Meeting of May 16, 2007 - on Employment Testing and Screening
Good morning, Ladies and Gentleman
First of all I would like to thank you for asking me here today. Pre-employment testing is something that should be taken seriously and handled very carefully, due to the impact it has on a person’s life and their families’, man or woman.
In my case I was employed as a temporary at the Dial Corporation. I wanted a full time job with them, so I filled out an application and went though their hiring process. I received a letter from them with a potential start date. The only thing left for me to do was what they called a work tolerance test. It was to see how well a person could perform one of their jobs in the plant. This test had never been used before.
I had no worry. I know I was a fairly fit person and had performed various physical jobs in the past with no complaints about my performance. I did this test and was told I had passed, then the devastation began.
I received another letter from them saying they did not want my employment because of my height. In an instant as I was reading this letter, every emotion a person can have went through me. I thought I was going to fall apart at that very minute.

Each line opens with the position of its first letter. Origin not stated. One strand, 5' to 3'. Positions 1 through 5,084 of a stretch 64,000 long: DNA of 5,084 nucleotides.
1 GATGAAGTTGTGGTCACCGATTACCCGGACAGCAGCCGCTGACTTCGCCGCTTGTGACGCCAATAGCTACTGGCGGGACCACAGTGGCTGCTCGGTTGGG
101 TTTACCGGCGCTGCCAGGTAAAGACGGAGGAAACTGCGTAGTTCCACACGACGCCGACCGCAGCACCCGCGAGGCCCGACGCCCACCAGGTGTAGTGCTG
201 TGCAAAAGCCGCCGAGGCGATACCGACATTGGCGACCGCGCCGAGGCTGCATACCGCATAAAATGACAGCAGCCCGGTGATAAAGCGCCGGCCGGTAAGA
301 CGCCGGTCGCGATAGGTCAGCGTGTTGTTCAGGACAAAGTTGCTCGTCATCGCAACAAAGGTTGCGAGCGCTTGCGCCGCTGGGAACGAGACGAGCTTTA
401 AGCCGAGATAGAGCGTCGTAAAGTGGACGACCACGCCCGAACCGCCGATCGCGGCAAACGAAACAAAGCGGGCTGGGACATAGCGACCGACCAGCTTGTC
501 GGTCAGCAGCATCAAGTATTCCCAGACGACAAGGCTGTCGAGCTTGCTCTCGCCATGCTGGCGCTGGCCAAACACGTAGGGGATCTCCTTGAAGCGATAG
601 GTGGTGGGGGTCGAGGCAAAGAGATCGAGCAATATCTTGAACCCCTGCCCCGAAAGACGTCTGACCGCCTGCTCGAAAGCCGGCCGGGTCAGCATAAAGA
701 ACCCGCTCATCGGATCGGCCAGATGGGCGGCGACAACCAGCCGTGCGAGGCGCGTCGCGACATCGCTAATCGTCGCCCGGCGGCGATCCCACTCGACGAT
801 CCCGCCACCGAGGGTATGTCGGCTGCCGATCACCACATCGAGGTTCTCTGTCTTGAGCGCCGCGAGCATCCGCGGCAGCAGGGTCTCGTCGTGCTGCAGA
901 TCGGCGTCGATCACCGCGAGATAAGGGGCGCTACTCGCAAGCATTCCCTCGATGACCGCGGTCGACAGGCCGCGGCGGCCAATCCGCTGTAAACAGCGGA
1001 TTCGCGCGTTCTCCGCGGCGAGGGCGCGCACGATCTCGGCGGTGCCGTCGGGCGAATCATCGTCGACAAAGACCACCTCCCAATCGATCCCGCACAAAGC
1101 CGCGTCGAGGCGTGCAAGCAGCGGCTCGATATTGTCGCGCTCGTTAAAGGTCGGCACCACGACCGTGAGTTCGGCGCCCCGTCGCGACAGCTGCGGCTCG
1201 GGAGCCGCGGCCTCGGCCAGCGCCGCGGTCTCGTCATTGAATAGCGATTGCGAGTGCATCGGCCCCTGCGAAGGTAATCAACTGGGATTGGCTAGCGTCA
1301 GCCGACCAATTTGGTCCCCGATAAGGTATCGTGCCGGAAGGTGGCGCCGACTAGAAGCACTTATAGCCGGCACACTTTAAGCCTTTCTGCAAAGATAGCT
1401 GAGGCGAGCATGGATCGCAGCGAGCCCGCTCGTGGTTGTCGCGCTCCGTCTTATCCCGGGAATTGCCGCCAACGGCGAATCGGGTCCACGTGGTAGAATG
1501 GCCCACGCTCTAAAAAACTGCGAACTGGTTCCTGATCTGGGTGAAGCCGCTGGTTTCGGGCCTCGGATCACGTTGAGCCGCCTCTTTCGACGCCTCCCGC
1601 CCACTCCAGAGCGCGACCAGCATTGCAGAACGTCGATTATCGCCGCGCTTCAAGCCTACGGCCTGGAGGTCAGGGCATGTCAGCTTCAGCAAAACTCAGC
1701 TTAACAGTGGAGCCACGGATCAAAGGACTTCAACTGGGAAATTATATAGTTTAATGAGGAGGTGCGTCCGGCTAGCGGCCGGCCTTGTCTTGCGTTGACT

I went to the proper agency, the Iowa Human Rights Commission. The EEOC did an investigation and eventually filed charges on the Dial Corporation on my behalf and on the behalf of several other women.
Ever since that day seven years ago I have been affected by that test in every part of my life. I have felt like I’ve been on a roller coaster that was going to break down at any time and I was going down with it.
I could not pay for my daughter’s high school graduation cap and gown or for her senior pictures. She went to work and paid for them herself.
There are things I am going to have to carry with me for the rest of my life. I went through therapy. My credit was ruined.
And all the time I knew that I was able to do that job.
This page was last modified on May 11, 2007.
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